World » Julian I. Taber, Ph.D. » The Dumb Gang Phobia in America
Julian I. Taber, Ph.D.
Julian I. Taber, Ph.D. is a retired clinical psychologist who specialized in the treatment of addictive behavior and is a recognized authority on problem gambling having published a number of research reports in professional journals over the years. He received two national awards for his early work with problem gamblers. His book, In The Shadow of Chance, was published by members of Gamblers Anonymous and is used in professional training workshops. Taber is currently at work on several nonfiction books related to psychology as well as satirical novellas, short stories and non-fiction articles. His articles, stories and essays have appeared in Ultralight Flying, USA Today, Editor and Publisher, The Las Vegas Review Journal, an anthology on September 11 by Sands Publishing, and in a Cup of Comfort Christmas Anthology offered by Adams Media. His essay on autobiography was published in Fulcrum Poetry 2005. Taber lives on Whidbey Island north of Seattle with a Siamese cat named Elsie.
America has a long history of gangsters, leaders of gangs that form in economically depressed urban areas. In human evolution, no behavior was more adaptive than a tendency to form close-knit work groups. The survival advantages of the gang are clear. When the guys went hunting, it worked best if several men cooperated, especially when the game was big and the weapons primitive. A successful hunt and personal survival depended on skilled and trusted comrades. For the women, child care and food gathering worked best in a team situation where duties could be divided and shared.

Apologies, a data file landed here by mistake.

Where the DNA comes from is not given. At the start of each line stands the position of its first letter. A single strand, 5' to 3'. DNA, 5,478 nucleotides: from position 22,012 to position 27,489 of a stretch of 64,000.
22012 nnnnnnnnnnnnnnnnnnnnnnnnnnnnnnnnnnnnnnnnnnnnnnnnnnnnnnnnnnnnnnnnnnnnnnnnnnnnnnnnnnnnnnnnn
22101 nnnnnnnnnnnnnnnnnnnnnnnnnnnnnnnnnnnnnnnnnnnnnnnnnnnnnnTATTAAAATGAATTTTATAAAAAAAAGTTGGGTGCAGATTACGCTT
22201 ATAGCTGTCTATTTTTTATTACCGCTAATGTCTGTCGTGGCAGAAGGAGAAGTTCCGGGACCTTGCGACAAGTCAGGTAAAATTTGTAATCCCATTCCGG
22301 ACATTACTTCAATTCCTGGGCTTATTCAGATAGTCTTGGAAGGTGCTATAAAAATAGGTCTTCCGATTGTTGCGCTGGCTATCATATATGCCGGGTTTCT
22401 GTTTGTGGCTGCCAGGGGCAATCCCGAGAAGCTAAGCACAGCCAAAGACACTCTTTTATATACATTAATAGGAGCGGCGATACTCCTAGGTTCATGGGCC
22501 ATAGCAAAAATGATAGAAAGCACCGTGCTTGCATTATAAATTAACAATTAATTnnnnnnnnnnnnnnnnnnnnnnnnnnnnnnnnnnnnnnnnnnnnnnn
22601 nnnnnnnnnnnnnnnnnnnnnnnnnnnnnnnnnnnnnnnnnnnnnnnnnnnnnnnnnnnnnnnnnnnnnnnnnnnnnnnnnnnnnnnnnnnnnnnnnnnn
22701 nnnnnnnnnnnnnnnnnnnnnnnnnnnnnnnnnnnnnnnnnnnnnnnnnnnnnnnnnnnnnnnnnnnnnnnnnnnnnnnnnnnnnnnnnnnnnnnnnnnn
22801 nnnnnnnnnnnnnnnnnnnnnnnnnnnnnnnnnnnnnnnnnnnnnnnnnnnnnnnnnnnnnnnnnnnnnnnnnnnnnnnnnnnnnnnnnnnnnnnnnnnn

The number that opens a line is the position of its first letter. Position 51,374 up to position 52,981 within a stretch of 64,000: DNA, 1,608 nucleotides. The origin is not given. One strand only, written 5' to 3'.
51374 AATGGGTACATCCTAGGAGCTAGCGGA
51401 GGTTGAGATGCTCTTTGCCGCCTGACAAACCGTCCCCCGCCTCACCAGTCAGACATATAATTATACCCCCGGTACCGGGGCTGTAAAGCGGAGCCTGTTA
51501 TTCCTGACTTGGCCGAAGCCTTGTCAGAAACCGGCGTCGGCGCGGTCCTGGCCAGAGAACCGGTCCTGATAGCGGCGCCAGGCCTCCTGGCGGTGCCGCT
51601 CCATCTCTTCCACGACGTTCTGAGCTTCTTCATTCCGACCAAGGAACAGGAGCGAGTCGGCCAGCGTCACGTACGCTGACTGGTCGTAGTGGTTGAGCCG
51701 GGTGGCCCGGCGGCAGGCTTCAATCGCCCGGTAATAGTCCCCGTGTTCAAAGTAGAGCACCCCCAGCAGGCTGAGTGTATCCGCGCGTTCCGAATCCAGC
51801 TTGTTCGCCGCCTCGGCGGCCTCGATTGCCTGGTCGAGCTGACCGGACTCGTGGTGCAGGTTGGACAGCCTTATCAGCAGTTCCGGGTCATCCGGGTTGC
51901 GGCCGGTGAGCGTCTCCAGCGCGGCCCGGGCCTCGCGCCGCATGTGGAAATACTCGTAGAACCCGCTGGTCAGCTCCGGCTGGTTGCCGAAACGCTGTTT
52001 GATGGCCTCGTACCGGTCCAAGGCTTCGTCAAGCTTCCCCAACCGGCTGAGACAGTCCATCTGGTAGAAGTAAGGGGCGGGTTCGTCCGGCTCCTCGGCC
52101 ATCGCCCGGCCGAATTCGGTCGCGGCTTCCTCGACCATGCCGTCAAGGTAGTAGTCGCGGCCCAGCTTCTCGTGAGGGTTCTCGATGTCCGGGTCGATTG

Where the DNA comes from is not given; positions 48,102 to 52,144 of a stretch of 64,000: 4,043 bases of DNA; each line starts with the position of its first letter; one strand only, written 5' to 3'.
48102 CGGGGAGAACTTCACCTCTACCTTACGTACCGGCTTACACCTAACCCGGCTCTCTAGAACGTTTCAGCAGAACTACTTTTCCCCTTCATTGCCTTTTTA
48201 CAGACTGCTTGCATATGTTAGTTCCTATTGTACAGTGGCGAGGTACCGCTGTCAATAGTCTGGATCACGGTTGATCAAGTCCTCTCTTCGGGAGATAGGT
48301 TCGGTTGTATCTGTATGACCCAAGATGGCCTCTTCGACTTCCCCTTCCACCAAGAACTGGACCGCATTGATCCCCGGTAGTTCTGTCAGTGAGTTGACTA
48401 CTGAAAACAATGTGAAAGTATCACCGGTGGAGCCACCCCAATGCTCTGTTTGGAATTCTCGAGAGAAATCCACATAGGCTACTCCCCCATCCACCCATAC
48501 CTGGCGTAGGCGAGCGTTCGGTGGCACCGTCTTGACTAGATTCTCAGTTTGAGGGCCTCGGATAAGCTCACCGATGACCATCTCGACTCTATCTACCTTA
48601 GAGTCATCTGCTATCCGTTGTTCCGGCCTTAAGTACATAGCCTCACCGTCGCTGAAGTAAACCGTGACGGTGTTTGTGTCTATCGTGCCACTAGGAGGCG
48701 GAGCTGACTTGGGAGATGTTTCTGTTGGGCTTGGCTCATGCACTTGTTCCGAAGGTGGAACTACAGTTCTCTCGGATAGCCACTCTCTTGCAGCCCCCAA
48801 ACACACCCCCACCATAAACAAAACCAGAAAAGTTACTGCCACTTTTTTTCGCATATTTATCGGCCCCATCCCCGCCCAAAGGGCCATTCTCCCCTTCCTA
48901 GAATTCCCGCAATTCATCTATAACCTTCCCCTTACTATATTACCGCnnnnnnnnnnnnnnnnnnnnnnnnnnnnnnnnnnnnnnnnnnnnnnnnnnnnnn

Gangs have territories. They develop unique symbols, language, and gestures, all of which help the gang members survive. For example, in a real hunt, hand signals work when shouts would only frighten the prey or draw the enemy. Just because we now live in cities and don't need to organize a hunting foray, we can't wipe out thousands of generations of evolution. Young people form gangs wherever they are, especially when times are difficult. They defend a turf and may specialize in certain activities.